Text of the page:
Florida Driver License Reinstatement Days Offer False Hope, Distract from True Reform: Statement

FLORIDA—APRIL 10, 2019—Yesterday, the Florida House Judiciary Committee held a hearing regarding PCB JDC 19-02, which would, in part, mandate Driver License Reinstatement Days to reinstate suspended or revoked driver’s licenses and allow clerks to reduce or waive fees and costs to facilitate reinstatement.

This provision does not solve the underlying problem in Florida of over-imposing fines and fees without taking individualized circumstances into account or ability to pay, and it does not change the unsustainable practice of using driver’s license suspension to compel payments.

We know that driver’s license reinstatement efforts are an ineffective, short-term solution to the deeper problem of license suspension for unpaid fines and fees. In December 2018, Broward County held a Driver’s License Restoration Clinic. 300 people participated in the clinic, and of those 300 people, just 120 successfully restored their driver’s licenses. By contrast, over 50,000 Broward County driver’s licenses were suspended for failure to pay in 2017 alone.

“PCB JDC 19-02 will have minimal impact and may distract Florida from more meaningful reform,” said Ashley Thomas, Florida State Director for the Fines and Fees Justice Center. “We urge the Florida legislature to end the cruel and counter-productive policy of suspending driver’s licenses for failure to pay fines and fees.”

The Fines and Fees Justice Center sent the following statement to members of the Florida House Judiciary Committee:

“The Fines and Fees Justice Center strongly opposes the provisions of PCB JDC 19-02  — mandating so-called Driver License Reinstatement Days – proposed FL Statute §322.75.  Driver License Reinstatement Days will not solve Florida’s driver’s license suspension crisis. They offer only false hope to the 1.1 million Floridians whose driver’s licenses are suspended simply because they cannot pay the excessive fines and fees imposed in the Florida justice system.

Florida must stop suspending the licenses of people who cannot pay their court debt. PCB JDC 19-02 does not solve the underlying problem in Florida of imposing steep fines and fees without taking individualized circumstances into account, including an individual’s ability to pay, and it does not change the counterproductive, ineffective and harmful practice of using license suspension to compel payment of court costs. Until those issues are resolved, Florida will continue to criminalize poverty and cause unnecessary economic harm.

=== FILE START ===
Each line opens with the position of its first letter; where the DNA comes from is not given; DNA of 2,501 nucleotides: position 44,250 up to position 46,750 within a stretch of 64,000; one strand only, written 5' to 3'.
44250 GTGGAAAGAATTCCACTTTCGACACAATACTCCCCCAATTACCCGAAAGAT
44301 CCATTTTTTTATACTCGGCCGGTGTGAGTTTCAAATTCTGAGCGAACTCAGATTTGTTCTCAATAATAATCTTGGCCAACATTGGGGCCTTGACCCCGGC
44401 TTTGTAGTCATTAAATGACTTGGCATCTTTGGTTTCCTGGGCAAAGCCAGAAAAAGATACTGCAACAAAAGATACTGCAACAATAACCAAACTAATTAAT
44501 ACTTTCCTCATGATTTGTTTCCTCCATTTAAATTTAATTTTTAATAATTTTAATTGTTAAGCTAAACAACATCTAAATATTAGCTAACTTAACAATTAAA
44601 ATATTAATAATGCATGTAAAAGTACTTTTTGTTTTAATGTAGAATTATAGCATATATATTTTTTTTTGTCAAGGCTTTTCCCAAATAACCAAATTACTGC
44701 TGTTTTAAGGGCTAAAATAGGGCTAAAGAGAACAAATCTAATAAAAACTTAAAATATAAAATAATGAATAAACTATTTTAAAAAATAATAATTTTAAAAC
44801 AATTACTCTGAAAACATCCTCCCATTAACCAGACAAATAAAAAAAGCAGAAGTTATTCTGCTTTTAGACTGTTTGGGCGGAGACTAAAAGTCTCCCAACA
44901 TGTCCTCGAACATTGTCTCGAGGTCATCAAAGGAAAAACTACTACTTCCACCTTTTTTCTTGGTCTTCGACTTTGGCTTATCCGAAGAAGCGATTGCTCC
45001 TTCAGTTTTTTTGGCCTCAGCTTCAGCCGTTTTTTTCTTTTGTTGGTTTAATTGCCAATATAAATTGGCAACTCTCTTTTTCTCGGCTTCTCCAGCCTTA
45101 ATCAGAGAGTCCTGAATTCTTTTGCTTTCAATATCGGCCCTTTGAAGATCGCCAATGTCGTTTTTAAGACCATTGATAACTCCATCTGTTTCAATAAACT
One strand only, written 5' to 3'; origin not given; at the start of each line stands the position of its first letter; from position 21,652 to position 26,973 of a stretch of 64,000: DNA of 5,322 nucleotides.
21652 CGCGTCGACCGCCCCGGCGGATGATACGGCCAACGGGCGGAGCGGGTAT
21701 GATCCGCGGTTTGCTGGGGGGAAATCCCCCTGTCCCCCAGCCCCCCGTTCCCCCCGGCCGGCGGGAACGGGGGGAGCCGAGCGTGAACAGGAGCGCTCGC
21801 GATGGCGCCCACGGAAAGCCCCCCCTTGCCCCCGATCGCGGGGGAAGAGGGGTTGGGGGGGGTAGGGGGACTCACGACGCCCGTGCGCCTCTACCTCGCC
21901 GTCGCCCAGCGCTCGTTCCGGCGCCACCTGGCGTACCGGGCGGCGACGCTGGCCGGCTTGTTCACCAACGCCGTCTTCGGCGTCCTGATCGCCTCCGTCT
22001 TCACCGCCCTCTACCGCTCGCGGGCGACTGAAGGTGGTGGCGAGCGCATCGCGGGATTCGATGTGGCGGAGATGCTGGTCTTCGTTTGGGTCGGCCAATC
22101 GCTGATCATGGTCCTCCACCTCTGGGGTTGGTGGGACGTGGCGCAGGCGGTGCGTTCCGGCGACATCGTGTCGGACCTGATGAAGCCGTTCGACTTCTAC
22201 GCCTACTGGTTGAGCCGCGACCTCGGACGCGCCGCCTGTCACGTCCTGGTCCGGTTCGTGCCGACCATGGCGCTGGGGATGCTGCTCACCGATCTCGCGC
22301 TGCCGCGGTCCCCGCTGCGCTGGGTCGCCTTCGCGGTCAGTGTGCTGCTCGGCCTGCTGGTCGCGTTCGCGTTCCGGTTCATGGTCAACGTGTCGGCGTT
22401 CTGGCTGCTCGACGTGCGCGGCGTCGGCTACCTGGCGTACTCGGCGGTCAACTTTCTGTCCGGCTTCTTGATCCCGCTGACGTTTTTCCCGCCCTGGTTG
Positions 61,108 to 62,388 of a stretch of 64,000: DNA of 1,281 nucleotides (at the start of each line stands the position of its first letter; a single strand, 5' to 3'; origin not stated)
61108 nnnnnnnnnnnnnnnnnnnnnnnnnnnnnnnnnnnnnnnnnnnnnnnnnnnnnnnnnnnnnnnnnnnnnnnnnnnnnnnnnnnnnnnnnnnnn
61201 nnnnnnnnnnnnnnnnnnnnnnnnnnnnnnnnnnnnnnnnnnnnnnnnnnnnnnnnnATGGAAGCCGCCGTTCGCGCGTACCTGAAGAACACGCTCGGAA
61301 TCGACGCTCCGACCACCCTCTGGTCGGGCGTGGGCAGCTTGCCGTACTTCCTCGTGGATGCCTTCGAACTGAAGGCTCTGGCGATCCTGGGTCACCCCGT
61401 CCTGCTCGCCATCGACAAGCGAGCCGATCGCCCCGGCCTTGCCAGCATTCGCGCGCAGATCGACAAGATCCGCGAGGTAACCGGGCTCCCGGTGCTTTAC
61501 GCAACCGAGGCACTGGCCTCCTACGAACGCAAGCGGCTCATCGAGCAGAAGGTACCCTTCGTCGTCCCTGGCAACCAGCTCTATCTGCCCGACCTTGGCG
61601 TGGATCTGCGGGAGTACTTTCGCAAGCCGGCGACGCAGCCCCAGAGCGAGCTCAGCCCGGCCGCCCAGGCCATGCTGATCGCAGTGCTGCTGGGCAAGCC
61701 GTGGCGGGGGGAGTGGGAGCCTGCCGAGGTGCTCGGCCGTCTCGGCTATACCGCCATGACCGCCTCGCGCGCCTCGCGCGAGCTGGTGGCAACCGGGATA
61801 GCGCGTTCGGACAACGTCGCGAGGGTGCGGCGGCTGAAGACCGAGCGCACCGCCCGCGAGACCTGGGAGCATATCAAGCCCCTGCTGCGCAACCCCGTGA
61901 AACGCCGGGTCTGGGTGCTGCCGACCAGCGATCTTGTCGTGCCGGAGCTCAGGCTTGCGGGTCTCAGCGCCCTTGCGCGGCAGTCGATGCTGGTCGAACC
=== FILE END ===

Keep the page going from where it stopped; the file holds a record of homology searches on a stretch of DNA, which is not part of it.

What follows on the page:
Though PCB JDC 19-02 gives clerks the authority to waive fees and other costs to facilitate driver license reinstatement, there are no requirements – and no incentives – to do so. Because clerks rely on revenue from fines and fees, they are understandably reluctant to reduce them. And. a person would still be required to pay the full license reinstatement fee. While a few individuals may be able to have their license reinstated, the vast majority of Floridians with suspended licenses will have no way forward – simply because they are poor. This legislation will do little for those who need it the most.

Last week, the Virginia General Assembly, led by Republicans, voted resoundingly to end the state’s practice of suspending people’s driver’s licenses for unpaid court fines and fees. Virginia Governor Ralph Northam publicly supported the Virginia reform, stating: “The practice of suspending a person’s driver’s license for nonpayment of court fines and costs is inequitable, it’s past time we end it. A driver’s license is critical to daily life, including a person’s ability to maintain a job.”

The American Legislative Exchange Council, or ALEC, has adopted a resolution urging state policymakers to end driver’s license suspensions imposed for non-payment and instead limit license suspension on conduct that involves dangerous driving. Marc Levin of Right on Crime has stated license suspension for unpaid court debt is not only counterproductive, but also undermines community safety, diverts resources, and leads to more incarceration.

It is time for Florida to end this failed policy and stop suspending driver licenses for non-payment of court costs, fines, and fees. The legislation before the committee distracts from true reform. Florida policymakers can and must do better.  1.1 million Floridan’s need to – and should be – free to drive.”


About the Fines and Fees Justice Center

The Fines & Fees Justice Center seeks to catalyze a movement to eliminate the fines and fees that distort justice. As a national center for advocacy, information, and collaboration, FFJC’s goal is to eliminate fees in the justice system and to ensure that fines are equitably imposed and enforced.

FFJC’s state-based advocacy is piloting replicable reform strategies to bring about comprehensive change. Starting in New York and Florida, FFJC is working with community partners and justice system stakeholders to pursue court, legislative, and policy changes. In addition, FFJC advises other jurisdictions, individuals, and organizations interested in pursuing reform, directing them to resources, partners and practices that can strengthen their work.